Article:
Enhanced oil recovery (EOR) that uses carbon dioxide (CO2) is regarded as less carbon-intense than other oil-recovery methods. The process effectively reduces the total-lifecycle emissions of carbon from the oil produced, because carbon that would have escaped into the atmosphere is instead sequestered into the oil geology. This elimination of carbon can be thought to directly offset some of the carbon that would be emitted when the oil is burned.
Yet, not all “registries,” the organizations that establish carbon-credit methodologies, agree that EOR is sufficient to qualify as carbon-reducing, and therefore not sufficient to qualify for a carbon credit.
An exception is the American Carbon Registry (ACR), which has created a specific carbon-credit methodology for EOR. It aims to verify the carbon-reducing aspects of an EOR project, while also assuring the applicant owns the assets involved in the EOR process.
Under ACR’s methodology, a developer may be issued credits for man-made (or “anthropogenic”) CO2 injection into an oil well.
Like most projects that generate carbon credits, the overarching requirement is that the CO2 sequestration must be in surplus to regulations. In other words, it must be above and beyond what is required. The project developer has to show that there is no existing regulation that already requires such CO2 capture, transport, or sequestration.
Jump to “What are Voluntary Carbon Credits?” below
ACR specifies the portions of the CO2 custody chain that must be present: capture, transport, and injection.
Only US- and Canada-based projects meet the specification.
Ownership of the geology is a necessary step. ACR says the “pore space” must have uncontested ownership. Land professionals in oil and gas are likely to understand this concept quite well. The pore space is the often-microscopic gaps in rock that can hold fluids, much like a sponge. The surface-rights owners must also be consulted, and proper Risk Mitigation Covenants (or similar) need to be in place.
ACR does provide examples of the sources of CO2, but apparently only for descriptive purposes and clarity. Any course of anthropogenic CO2 would qualify.
Any type of CO2 transportation works, per ACR. Even barges are acceptable, but AEGIS notes that CO2 does not pile up very well.
There are standards of injection-well quality that must be met, to comply with ACR methodology. These are well type and purpose (our words).
Regarding type, the well to receive the CO2 must be “at least” a Class II well, using US EPA definitions. Canada has similar types, but the US classification sets the requirement.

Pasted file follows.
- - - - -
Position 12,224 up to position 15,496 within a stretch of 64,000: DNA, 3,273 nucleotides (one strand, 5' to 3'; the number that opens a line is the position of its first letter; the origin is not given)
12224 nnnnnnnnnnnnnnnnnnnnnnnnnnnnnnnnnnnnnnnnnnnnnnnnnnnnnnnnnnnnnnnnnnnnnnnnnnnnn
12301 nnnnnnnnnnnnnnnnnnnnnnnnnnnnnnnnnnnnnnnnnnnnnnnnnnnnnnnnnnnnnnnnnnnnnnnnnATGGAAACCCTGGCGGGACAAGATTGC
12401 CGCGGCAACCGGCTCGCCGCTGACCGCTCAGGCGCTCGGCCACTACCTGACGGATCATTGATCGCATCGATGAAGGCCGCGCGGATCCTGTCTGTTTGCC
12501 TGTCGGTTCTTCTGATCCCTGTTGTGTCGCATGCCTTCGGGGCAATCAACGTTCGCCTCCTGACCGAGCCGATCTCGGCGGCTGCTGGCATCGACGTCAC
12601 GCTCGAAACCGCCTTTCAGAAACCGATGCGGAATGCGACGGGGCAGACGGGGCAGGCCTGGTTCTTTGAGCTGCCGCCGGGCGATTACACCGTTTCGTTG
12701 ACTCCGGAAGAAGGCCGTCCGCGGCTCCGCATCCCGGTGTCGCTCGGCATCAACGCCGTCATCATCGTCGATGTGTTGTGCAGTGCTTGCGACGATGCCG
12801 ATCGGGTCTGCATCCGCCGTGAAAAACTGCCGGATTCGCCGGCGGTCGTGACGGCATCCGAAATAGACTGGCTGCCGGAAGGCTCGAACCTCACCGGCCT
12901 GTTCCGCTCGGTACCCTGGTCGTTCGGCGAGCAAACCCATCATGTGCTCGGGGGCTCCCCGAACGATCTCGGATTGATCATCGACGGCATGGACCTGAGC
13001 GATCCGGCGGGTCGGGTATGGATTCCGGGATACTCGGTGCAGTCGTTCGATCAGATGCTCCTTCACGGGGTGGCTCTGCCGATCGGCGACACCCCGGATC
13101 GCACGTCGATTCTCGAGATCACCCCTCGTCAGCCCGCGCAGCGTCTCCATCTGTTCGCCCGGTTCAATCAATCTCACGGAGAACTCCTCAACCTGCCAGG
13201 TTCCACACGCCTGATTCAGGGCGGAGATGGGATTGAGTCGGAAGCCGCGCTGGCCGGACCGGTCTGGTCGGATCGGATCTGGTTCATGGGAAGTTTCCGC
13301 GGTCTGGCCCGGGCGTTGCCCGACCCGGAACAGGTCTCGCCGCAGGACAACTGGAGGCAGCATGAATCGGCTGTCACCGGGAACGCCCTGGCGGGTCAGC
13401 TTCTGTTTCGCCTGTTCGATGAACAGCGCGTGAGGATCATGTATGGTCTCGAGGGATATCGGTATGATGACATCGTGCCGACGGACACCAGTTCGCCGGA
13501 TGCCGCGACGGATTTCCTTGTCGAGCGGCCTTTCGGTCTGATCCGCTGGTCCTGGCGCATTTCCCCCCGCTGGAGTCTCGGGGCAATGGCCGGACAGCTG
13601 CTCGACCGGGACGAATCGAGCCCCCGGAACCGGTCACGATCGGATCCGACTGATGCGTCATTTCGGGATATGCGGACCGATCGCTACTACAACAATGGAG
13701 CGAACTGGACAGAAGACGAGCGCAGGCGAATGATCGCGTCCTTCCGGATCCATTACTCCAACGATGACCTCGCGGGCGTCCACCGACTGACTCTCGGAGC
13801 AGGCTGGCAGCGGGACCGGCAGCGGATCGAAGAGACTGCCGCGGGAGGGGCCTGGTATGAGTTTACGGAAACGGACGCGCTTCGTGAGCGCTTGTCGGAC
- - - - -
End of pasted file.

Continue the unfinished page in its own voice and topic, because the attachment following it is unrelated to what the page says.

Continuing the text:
EPA injection-well classifications run from Class I (one) through VI (six). Class II defines those wells used for oil or gas. The injection material is a “fluid,” but that usually means liquid, and most often, a brine. These Class II are wells commonly used to reinject “produced water” or brines (from oil-and-gas formations) brought to the surface as part of producing oil and/or gas.
For more descriptions of Class II and its siblings in I-VI, go here: https://www.epa.gov/uic/class-ii-oil-and-gas-related-injection-wells
The injection well’s primary purpose can either be:
This is straightforward; is the injection well meant for EOR?
One last note about the generalities of EOR-related credits: There has to be clear ownership. Consider the value chain of the CO2-EOR process. This involves capture of CO2, transportation of it, and sequestration, with numerous intermediate steps. Therefore, it is possible the multiple companies own the CO2 molecule from start to finish. Who has the right to the credit? The transfer must be clear.
For more information about the CCS for EOR credits methodology, see ACR Carbon Capture and Storage Projects (version 1.1).
ACR is working on a Version 2.0 (current is Version 1.1), and there are interesting new applications for carbon credits in petroleum geology.
The registry says it is considering issuing carbon credits to a broader set of applications of carbon sequestration. For example, placing CO2 into depleted reservoirs and saline formations may be allowed. These would be of most interest to oil-and-gas developers with operational expertise in using these types of formations.
ACR seems to be trying to stay ahead of the creativity of this industry and prepare for future applications. Future versions of their CCS standards will address "CO2 utilization, mineralization, and Bio Energy with CCS (BECCS)," per the website.
What are Voluntary Carbon Credits? back to top
Also called Voluntary Carbon Offsets, or just Offsets, these are transferrable certifications of carbon-reducing activity. A certifying organization called a “Registry” establishes methodologies to ensure a project has a net-carbon-reducing effect. For example, planting (and then protecting) a forest would be a project that removes carbon from the atmosphere. That total amount of carbon reduced has an environmental value. That value can be sold, creating revenue for the developer. The buyer of the credit "retires" the credit, thereby consuming it. Retirement applies the credit as an offset to their own carbon emissions.
AEGIS is active in facilitating the buying and selling of these voluntary carbon credits. We also aid developers in deciphering the methodologies that are often unique to each registry.